I’ve shared several of my Riding Shotgun bits and pieces–stories about our own animals, about my veterinarian husband in the early days and not so long ago. Today’s snippet is from quite a few years back before he had access to fine young technicians all the time.
I have to admit. Most of my rides with Charles were not because he really needed me. He invited me along, or I invited myself, because that was how I could get to see him during his over busy, very long days. Or he’d invite me because he wanted me to see something special. Once it was a night time ride along a road where he’d often seen deer, and he knew how I longed to see those beautiful creatures. But of course they stayed completely hidden whenever I was along! Another time it was to show me an old log house similar to ours, though not bricked over nor changed from its original state. One of the best things about that house, unoccupied and standing silent and lonely, was an enormous liveoak tree butting against its back doorstep. Sometimes it was to see the moon when it was high and full, other times to see a brilliant south Georgia sunset. But there were times when he did actually need me and that was usually a thrill to me, to be needed!
I was somewhat dubious the night he proposed I help him at Mr. Emory Stone’s the next morning. He failed to make clear what I’d be doing.
Mr. Stone was uncomfortably overweight and had bad knees. He really couldn’t help much but usually had the cow or bull confined in a pen ready for “Doc.” However, if any other handling were necessary, Mr. Stone either had to get someone to help or ask Doc to. He did usually stand by and observe the treatments and be there to drag his check book out when all was finished. This time he was unable to be present and had not provided any helping hand.
“I’ll tell you just what to do,” said Charles as we started out. “It won’t require a lot of strength, just patience and fortitude.”
I beamed. He thought I had patience and fortitude! How nice! Sure, I would go and do whatever icky thing it was he wanted.
Mr. Stone lived far back from a paved county road along a sandy road that wound and dipped through groves of sweetgum and oak and low places where cypress proudly rose above their clusters of funny knees. The road was an absolute delight. Sunlight filtered in dancing splotches on the road ahead and every curve revealed a surprise of more trees, rolling pasture, light beyond dark woods, a tall white heron looking uneasy at the sound of our truck, her stance one of perfect readiness for flight.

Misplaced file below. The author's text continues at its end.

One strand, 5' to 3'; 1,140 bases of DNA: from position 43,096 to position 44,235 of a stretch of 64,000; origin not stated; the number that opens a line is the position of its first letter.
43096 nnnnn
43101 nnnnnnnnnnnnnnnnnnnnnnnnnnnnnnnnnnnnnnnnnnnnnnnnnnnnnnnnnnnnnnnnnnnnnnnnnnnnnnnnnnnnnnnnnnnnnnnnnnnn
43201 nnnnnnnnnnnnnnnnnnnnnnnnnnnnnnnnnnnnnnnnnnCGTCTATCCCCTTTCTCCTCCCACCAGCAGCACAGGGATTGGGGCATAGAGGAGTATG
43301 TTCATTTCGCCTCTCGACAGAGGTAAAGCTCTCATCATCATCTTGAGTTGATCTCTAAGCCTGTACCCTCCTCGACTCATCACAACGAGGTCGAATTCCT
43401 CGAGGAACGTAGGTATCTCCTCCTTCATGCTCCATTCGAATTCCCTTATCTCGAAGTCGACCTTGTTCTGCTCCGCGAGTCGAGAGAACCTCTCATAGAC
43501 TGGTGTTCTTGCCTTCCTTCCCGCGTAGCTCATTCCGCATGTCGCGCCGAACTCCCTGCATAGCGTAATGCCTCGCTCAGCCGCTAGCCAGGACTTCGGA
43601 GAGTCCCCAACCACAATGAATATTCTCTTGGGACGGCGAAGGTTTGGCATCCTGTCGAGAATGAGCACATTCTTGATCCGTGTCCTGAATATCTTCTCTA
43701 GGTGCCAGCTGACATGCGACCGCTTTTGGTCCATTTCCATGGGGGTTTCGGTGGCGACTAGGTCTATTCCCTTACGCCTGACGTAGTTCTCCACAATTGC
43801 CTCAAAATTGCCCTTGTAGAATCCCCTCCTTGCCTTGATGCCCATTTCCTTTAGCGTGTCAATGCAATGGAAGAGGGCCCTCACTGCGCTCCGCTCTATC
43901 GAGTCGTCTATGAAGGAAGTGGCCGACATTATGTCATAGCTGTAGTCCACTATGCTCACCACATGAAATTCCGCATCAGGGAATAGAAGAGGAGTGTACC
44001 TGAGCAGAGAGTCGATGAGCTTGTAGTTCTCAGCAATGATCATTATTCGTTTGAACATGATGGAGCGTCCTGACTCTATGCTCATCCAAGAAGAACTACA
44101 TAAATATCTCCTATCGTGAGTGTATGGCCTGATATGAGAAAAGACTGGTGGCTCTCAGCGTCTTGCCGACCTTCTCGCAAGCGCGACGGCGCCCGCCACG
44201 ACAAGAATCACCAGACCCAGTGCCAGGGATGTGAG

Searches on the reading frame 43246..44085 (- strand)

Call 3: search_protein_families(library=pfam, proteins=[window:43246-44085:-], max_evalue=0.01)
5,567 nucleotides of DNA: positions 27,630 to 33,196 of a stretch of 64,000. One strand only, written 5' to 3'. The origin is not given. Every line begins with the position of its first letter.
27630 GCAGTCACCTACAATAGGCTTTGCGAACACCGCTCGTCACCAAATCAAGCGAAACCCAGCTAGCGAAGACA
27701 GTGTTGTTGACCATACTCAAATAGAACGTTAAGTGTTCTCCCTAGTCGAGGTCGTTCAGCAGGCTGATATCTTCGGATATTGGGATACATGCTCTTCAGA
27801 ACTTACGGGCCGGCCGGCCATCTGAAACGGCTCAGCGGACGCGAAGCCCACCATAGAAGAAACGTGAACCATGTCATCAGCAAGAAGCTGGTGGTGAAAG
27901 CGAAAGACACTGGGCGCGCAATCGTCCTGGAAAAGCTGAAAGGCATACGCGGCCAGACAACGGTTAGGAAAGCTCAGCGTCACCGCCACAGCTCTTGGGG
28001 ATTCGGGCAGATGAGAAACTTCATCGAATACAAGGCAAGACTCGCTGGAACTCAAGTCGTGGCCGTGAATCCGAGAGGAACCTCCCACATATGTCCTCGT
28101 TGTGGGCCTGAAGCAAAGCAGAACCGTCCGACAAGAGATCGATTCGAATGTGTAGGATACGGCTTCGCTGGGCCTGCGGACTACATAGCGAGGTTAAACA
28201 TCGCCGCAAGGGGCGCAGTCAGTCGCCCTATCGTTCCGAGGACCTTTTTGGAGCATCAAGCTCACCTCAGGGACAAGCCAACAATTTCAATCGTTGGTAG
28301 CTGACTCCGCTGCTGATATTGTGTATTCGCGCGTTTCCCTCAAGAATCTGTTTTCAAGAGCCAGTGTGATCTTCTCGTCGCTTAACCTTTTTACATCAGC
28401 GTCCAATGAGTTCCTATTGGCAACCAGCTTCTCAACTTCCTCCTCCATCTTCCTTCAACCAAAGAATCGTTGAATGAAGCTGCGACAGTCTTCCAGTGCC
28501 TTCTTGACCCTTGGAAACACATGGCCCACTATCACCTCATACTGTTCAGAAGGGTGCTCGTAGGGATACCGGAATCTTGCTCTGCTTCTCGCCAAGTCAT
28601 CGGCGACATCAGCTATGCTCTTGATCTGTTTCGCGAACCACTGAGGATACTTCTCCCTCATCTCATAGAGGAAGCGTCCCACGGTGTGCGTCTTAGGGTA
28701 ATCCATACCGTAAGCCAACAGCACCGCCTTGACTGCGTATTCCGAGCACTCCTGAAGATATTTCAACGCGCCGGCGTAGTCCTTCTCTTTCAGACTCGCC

“What exactly are we doing to this bull?” I asked as we started across a dam with a hill beyond. The water was a dark grey but reflected the bright morning sky.
Before answering me, Charles waved to the shallow wned of the small pond and said, “That’s where Mr. Stone found a coyote caught in the fence a few years back. Pretty sad. They’re a menace to cows but that was a very bad way for one to go.”
We were heading up a rise and when we started down the other side, we could see the cow pen. I repeated my question concerning what we were doing to the bull whose bulk I could see rising above the confining fence.
“We’re going to check to be sure he’s a good bull,” said Charles. “It’s important, you know, whether or not a bull can produce. Otherwise, you’d best make hamburger of him.”
I felt a queasiness in my stomach. Just how was this supposed to work? Queasiness was followed by a surge of anger. He should have let me know what I was getting into! But then I clenched my lower lip remembering that I had patience and fortitude. It was too late to back out.
And I held–steady and firm. I held, for as long as it took. I held–whatever I was asked to hold for however long, though I did close my eyes tightly! I gasped a few times and held even harder. I held for all I was worth!
When we came back into town Charles said, “Let’s grab some breakfast at the Town House. You deserve a good one after that workout.”
At first I thought I couldn’t eat a bite. But I surprised myself. After a good scrubbing in the bathroom my healthy appetite returned. After all, this was my pay for being the “holder.”